Like several genres, puzzle games are divided amongst hardcore fans and strong pessimists. One side finds joy in figuring out a complex problem using their own knowledge, critical thinking, and perseverance. The other side finds frustration in the difficulty and, at times, lack of hand-holding. Which brings us to British indie developer Shifting Tides, who has been hard at work on their debut title: The Sojourn. The Sojourn is a first person puzzle game, reminiscent of The Witness and the Portal series, but still feeling original.
The story is minimalist, presenting itself with short textual observations on life and static images of a human’s growth, physically and mentally. The music and sounds are minimalistic as well, further helping the peaceful yet ominous feeling that the game provides. The visuals aren’t in this style, but they aren’t the major focus and feel more foundational for the gameplay.
As previously mentioned, the gameplay revolves around solving puzzles mainly, getting from point A to point B in each area. Players will explore in a first person perspective with a limited set of abilities and input commands. They’ll often solve puzzles by swapping places with and activating statues that trigger certain mechanics. Of course, new mechanics introduce themselves as the game goes along, furthering your mental skillset along the way. So with all this minimalism, is it worth playing?
There’s nothing like spending several minutes (hopefully not too, too long) looking at a problem, playing around with ideas, and having that “aha” moment. Thankfully, these moments are plentiful throughout the game. The bonus challenges are presented in a wonderful fashion. They’re optional secondary puzzles, but they add an additional challenge that further test your mettle. Upon entering a new section of the game, the world feels vibrant and colorful.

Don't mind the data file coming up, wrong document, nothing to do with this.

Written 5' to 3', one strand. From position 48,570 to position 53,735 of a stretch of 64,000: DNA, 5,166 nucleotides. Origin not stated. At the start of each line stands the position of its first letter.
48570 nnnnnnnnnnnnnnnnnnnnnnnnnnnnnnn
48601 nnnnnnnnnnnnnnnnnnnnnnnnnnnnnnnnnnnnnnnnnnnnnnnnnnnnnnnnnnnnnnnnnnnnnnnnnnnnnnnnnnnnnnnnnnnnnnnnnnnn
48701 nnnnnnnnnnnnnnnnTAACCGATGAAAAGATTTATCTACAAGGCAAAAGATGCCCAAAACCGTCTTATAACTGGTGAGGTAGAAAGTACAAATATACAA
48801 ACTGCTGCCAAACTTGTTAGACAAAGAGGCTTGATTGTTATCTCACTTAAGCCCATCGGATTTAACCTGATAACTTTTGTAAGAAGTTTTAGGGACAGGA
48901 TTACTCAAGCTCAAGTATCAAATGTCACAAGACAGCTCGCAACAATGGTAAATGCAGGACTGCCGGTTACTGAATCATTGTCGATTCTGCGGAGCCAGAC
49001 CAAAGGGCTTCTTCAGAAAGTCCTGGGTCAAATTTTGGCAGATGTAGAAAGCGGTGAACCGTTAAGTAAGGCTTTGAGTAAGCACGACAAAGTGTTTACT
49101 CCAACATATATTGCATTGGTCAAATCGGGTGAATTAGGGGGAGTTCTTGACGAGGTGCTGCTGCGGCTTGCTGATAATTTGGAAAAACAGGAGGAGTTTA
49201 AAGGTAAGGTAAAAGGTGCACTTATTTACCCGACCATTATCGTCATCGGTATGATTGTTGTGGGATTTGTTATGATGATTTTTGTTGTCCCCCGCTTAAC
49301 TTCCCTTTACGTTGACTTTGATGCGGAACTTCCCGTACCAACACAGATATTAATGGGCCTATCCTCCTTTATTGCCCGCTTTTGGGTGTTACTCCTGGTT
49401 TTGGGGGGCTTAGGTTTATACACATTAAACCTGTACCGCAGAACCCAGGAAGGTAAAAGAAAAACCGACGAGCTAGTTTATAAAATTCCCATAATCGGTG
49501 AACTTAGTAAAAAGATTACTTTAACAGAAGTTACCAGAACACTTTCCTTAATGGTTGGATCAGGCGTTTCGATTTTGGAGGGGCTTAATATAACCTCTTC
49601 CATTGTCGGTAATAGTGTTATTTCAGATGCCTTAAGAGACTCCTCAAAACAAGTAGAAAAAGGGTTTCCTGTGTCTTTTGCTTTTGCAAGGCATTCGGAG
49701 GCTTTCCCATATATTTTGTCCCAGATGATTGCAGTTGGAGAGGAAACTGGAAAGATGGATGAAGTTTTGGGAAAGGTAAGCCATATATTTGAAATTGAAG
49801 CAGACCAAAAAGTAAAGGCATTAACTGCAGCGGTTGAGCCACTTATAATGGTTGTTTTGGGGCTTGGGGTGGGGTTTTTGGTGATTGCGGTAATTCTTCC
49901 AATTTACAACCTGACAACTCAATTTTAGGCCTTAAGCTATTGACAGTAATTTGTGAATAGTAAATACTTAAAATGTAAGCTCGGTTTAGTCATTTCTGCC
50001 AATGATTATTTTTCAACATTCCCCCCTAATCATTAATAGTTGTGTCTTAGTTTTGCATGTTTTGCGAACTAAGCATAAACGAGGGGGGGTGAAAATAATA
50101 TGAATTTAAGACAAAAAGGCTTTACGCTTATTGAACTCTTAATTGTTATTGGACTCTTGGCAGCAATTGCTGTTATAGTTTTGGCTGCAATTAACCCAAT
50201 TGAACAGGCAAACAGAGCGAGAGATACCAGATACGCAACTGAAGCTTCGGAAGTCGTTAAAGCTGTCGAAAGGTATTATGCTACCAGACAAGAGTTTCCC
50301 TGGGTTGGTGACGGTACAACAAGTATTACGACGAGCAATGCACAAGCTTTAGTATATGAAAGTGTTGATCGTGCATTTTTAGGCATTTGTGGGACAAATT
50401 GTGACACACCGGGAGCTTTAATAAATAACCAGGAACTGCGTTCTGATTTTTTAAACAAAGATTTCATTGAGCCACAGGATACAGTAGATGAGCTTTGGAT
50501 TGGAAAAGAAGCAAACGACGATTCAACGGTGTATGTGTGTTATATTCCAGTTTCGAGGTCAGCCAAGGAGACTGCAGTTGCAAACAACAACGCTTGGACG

The perspective feels a little too zoomed in, especially when going through enclosed areas. The result is diminishes peripheral vision, but it’s not game-breaking. It takes a while for the environment to change, so the first few hours feel a bit repetitive. The short melody played by the harp puzzle mechanic is endearing at first, but becomes annoying after the umpteenth time. Upon completing the optional challenges, the game rewards you with scrolls that often read like a bad fortune cookie. For example, “Silence often leads to clarity. Those who don’t treasure silence, walk through the valley of shadows.” Ominous, but ultimately unnecessary.
The Sojourn doesn’t reinvent the wheel, but it does enough to carve its own identity and succeed. The story weaves nicely throughout each section and touches on the visuals and mechanics of each respective area very well. For puzzle game fans, this is a strong recommendation. It’s not an all-time great, but it is worth the time.
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